Hip, thigh implants can raise bone fracture risk in children

February 16, 2011

Children with hip and thigh implants designed to help heal a broken bone or correct other bone conditions are at risk for subsequent fractures of the very bones that the implants were intended to treat, according to new research from Johns Hopkins Children's Center.

Findings of the Johns Hopkins study, based on an analysis of more than 7,500 pediatric bone implants performed at Hopkins over 15 years, will be presented Feb. 16 at the annual meeting of the American Academy of Orthopaedic Surgeons.

Although the absolute risk among the patients was relatively small — nine out of 1,000 hip and thigh implants were linked to hip and thigh — it was 15 times higher than the risk for implant-related fractures in other bones, the researchers say. They urge orthopedic surgeons to carefully consider removing the implants a few years after surgery or once the bone has healed completely.

Implant related fractures are believed to stem from the pressure and stress that the implant exerts on the bone, especially in patients whose bones are still growing and in those with already weakened or brittle bones from preexisting conditions such as cerebral palsy and some rare skeletal syndromes. Indeed, most of the 25 implant-related fractures in the study occurred in children with such diagnoses.

The investigators note that hip and thigh bones experience the highest stress because their shape changes rapidly during growth, so removing these implants may be especially important for children.

"Removing the implant early and as soon as the bone heals is a wise consideration for all children with hip and thigh implants, but even more so for patients with already vulnerable bone structure," says senior investigator Paul Sponseller, M.D., M.B.A., director of orthopedic surgery at Hopkins Children's.

Thigh implants carried the highest risk — 20 of the 25 fractures observed in the study involved hip and/or thigh implants, or nine fractures per 1,000 such implants. The overall risk for fractures caused by implants in any was three per 1,000, while the risk of fracture was less than one per 1,000 in the hand, arm, forearm, leg, ankle and foot bones.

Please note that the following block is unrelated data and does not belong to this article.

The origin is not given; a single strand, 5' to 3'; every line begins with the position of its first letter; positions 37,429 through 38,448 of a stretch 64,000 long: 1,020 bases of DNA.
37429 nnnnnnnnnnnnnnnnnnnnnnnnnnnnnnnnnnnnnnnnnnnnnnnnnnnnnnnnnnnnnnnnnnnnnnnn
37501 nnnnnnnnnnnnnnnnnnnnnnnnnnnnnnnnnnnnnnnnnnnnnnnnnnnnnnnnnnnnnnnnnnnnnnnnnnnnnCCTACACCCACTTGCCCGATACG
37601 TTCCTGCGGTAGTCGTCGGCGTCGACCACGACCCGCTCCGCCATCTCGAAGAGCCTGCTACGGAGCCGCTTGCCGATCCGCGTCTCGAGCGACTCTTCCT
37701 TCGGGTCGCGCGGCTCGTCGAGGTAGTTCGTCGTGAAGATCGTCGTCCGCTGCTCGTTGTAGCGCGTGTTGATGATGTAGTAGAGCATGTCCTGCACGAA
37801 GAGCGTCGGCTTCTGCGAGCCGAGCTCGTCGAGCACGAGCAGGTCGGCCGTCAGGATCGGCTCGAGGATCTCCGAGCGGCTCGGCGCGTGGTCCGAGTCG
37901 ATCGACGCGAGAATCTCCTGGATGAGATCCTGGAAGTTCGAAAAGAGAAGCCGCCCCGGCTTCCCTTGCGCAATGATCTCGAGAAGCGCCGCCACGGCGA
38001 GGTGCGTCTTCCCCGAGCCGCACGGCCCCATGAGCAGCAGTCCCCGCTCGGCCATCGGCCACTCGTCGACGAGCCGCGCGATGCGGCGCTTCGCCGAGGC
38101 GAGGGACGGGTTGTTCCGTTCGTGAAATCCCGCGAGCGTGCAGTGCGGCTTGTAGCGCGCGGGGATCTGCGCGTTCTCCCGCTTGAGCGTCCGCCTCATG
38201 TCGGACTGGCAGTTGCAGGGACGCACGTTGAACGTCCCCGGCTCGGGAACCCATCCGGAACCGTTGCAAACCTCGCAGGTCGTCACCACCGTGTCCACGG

Low-risk in healthy children are best left in, the researchers add, because the surgical risks of removing them may outweigh the benefits.

"To remove or not remove an otherwise asymptomatic implant has been a long-standing question in orthopedic surgery, and we hope that our findings will help surgeons and patients make such decisions," Sponseller says.

The average time between implant insertion and fracture was 2.6 years.

Related Stories

Recommended for you

Estrogen discovery could shed new light on fertility problems

December 12, 2017
Estrogen produced in the brain is necessary for ovulation in monkeys, according to researchers at the University of Wisconsin-Madison who have upended the traditional understanding of the hormonal cascade that leads to release ...

3-D printed microfibers could provide structure for artificially grown body parts

December 12, 2017
Much as a frame provides structural support for a house and the chassis provides strength and shape for a car, a team of Penn State engineers believe they have a way to create the structural framework for growing living tissue ...

Study confirms link between the number of older brothers and increased odds of being homosexual

December 12, 2017
Groundbreaking research led by a team from Brock University has further confirmed that sexual orientation for men is likely determined in the womb.

Potassium is critical to circadian rhythms in human red blood cells

December 12, 2017
An innovative new study from the University of Surrey and Cambridge's MRC Laboratory of Molecular Biology, published in the prestigious journal Nature Communications, has uncovered the secrets of the circadian rhythms in ...

Time of day affects severity of autoimmune disease

December 12, 2017
Insights into how the body clock and time of day influence immune responses are revealed today in a study published in leading international journal Nature Communications. Understanding the effect of the interplay between ...

Team identifies DNA element that may cause rare movement disorder

December 11, 2017
A team of Massachusetts General Hospital (MGH) researchers has identified a specific genetic change that may be the cause of a rare but severe neurological disorder called X-linked dystonia parkinsonism (XDP). Occurring only ...

0 comments

Please sign in to add a comment. Registration is free, and takes less than a minute. Read more

Click here to reset your password.
Sign in to get notified via email when new comments are made.